This was, to say the least of it, rather an unaccountable answer. The company had had for dinner, besides soup, a second course of boiled meat and ragout of beef, and a dessert of cherries. Why was this plain fact concealed? Why was the apothecary's attention to be fixed exclusively on the soup? Was it because the tureen was empty, and because the alleged smell of burnt arsenic might be accounted for on the theory that the remains of the soup brought from the dining-room had been thrown on the kitchen fire? But no remains of soup came down—it had been all consumed by the guests. And what is still more remarkable, the only person in the kitchen (excepting Marie and the nurse) who could not discover the smell of burnt arsenic, was the person of all others who was professionally qualified to find it out first—the apothecary himself.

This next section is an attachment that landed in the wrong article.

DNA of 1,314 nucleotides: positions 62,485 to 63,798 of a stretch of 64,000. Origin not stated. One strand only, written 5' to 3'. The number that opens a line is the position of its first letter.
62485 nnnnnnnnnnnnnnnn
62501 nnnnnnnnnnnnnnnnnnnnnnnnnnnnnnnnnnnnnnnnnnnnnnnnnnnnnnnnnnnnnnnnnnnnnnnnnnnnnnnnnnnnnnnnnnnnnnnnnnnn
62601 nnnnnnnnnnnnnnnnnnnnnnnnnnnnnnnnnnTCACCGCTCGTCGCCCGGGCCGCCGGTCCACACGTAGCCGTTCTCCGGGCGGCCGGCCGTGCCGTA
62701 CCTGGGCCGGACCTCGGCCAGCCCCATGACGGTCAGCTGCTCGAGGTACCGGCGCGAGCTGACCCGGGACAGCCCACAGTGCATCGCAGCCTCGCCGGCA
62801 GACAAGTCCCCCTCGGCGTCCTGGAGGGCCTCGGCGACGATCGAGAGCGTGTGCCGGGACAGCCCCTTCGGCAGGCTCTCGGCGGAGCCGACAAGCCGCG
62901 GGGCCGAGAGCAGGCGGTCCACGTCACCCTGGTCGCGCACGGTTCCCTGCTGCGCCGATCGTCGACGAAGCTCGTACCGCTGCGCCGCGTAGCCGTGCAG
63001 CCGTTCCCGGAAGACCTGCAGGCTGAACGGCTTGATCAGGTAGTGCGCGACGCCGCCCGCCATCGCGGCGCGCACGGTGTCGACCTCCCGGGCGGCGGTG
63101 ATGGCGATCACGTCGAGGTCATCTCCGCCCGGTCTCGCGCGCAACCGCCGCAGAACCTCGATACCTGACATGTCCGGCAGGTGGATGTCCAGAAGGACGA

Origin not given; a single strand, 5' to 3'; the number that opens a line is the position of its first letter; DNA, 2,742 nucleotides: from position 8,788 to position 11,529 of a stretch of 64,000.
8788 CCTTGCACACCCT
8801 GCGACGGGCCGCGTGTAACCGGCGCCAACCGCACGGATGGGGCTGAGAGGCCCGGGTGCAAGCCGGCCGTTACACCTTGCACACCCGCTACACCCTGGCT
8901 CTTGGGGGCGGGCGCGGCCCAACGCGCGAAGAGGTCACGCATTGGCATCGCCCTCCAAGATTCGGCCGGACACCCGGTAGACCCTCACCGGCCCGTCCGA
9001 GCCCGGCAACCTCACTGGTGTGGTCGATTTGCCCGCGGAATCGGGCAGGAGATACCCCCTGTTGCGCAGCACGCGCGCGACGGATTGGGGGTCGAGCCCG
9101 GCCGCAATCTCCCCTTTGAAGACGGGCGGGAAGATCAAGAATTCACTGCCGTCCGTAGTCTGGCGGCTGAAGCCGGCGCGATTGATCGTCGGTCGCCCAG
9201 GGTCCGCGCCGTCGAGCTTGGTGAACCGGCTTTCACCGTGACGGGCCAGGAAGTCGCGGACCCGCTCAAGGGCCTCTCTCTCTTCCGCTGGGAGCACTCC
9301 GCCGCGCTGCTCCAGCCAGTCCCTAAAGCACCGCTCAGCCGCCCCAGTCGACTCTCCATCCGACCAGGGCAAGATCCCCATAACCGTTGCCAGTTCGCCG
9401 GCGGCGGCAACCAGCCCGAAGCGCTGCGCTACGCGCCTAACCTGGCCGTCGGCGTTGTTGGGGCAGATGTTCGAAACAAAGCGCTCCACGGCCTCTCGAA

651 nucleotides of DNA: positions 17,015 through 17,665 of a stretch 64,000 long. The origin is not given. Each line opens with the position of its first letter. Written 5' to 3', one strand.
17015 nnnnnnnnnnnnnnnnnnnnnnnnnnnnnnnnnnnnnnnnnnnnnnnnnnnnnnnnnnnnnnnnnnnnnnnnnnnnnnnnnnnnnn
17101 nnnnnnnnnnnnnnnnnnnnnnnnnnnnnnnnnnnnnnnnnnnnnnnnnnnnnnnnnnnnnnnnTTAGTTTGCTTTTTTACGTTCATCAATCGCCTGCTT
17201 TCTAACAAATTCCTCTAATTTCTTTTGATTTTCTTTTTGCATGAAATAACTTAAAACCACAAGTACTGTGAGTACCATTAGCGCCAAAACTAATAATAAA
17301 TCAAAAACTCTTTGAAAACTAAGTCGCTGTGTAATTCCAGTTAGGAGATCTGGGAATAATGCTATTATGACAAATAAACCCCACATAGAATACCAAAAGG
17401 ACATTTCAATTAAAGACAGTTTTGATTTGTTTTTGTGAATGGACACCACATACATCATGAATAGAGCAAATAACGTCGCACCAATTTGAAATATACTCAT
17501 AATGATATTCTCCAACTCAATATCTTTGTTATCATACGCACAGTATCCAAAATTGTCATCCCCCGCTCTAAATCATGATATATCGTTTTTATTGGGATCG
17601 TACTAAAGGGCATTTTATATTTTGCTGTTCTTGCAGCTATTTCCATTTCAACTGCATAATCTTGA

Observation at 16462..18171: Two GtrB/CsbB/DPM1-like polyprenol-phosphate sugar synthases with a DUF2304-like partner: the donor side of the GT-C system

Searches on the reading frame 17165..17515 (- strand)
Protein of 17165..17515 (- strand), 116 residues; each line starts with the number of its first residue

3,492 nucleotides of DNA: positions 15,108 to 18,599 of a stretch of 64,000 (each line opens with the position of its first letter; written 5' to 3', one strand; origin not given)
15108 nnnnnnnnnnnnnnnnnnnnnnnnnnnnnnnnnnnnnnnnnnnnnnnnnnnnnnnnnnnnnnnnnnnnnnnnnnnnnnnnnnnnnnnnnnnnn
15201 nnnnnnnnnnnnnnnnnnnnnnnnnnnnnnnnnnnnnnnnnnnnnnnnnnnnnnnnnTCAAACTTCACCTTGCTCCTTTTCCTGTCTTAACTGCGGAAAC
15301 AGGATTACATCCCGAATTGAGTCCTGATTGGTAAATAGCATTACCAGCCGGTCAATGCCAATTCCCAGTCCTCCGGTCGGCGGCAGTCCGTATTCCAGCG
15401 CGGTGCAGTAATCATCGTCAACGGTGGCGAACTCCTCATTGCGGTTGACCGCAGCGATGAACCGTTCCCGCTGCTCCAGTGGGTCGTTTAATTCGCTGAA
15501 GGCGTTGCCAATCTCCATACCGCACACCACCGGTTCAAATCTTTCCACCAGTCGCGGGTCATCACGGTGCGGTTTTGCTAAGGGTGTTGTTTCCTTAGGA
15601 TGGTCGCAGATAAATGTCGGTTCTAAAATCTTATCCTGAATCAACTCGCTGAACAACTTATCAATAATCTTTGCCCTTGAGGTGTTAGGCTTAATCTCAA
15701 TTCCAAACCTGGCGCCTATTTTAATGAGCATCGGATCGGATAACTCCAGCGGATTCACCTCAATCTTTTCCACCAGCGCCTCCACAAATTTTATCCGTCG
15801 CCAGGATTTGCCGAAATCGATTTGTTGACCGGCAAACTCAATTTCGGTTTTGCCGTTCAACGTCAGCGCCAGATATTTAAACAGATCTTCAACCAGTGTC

After examining the tureen and the plates, and stirring up the wood ashes on the fire, and making no sort of discovery, Monsieur Thierry turned to Marie, and asked if she could account for what had happened. She simply replied, that she knew nothing at all about it; and, thereupon, her mistress and the rest of the persons present all overwhelmed her together with a perfect torrent of questions. The poor girl, terrified by the hubbub, worn out by a sleepless 128 night and by the hard work and agitation of the day preceding it, burst into an hysterical fit of tears, and was ordered out of the kitchen to lie down and recover herself. The only person who showed her the least pity and offered her the slightest attention, was a servant-girl like herself, who lived next door, and who stole up to the room in which she was weeping alone, with a cup of warm milk and water to comfort her.